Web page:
NOWhereMonkey

Ocean Rider

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  • Offline suew
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Ocean Rider

« posted: 3 years ago »
What a great and well written information piece on ocean rider,if they have nothink to hide I don't understand why they don't give you answers to your questions.They do seem to be doing things that they don't won't you to find out about.

I would like to thank you,for if it wasn't for people like you who know where to go to find out about things likr this then god knows what would go on.

We are advised not to mix wild seahorses with tank bred because of the different pathogen they can pass to each other but they seem to be doing this,plus their will be much to much inbreeding if they go ahead with what they say they are going to do.

Once more thank you for a very intresting read and well done.(wouldn't like to get on the wrong side of you)lol :) :) :)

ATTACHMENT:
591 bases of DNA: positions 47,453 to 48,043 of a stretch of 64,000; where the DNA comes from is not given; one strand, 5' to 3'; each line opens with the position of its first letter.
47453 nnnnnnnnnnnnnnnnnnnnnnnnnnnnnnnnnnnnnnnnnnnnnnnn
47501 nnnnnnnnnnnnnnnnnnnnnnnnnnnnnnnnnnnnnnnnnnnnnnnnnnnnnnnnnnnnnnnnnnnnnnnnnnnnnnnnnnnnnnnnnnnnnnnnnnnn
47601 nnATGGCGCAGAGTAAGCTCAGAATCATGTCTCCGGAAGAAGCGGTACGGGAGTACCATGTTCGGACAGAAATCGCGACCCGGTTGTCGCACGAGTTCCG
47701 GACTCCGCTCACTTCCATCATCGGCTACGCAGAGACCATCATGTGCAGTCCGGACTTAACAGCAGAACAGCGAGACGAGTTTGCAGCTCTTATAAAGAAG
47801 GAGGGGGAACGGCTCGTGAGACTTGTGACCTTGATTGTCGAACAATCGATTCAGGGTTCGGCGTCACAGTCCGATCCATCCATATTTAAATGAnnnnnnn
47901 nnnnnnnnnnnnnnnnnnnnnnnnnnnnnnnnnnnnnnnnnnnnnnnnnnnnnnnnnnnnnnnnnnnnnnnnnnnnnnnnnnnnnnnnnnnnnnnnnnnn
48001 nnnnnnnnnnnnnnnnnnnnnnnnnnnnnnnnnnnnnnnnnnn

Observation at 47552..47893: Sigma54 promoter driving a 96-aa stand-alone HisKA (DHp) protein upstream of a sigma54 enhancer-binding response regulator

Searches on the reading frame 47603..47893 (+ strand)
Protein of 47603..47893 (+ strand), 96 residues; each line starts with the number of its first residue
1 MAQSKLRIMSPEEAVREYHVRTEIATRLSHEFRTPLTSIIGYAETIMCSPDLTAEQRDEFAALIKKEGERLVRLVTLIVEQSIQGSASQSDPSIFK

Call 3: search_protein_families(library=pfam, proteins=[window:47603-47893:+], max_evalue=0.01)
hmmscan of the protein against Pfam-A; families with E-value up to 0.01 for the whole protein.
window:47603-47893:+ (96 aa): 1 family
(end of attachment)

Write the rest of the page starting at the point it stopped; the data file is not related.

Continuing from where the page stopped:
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  • Offline TamiW
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Re: Ocean Rider

« Reply #1 posted: 3 years ago »
Ha! Thank you Sue! I really debated about writing it for the past couple months, because it did seem like it was such a contentious issue. But they have a long history of doing really sketchy things, and this seems to be the latest. And it would be so easy for them to approach this the right way without that much more effort. Which is why I recommend the other charities that I know are doing good work.

I don't get the silence either. They've always been that way. It's frustrating.

It's actually made me realize that I need to share a lot more about my fish room. I try to share info I've gleaned in the form of articles, but I think people might appreciate the innerworkings of the fish room. I had worked on my private blog for a while a seahorselab.com but stopped updating (lack of time). I'm going to try to get that going soon. Maybe do a video tour of my fish room and seahorses too.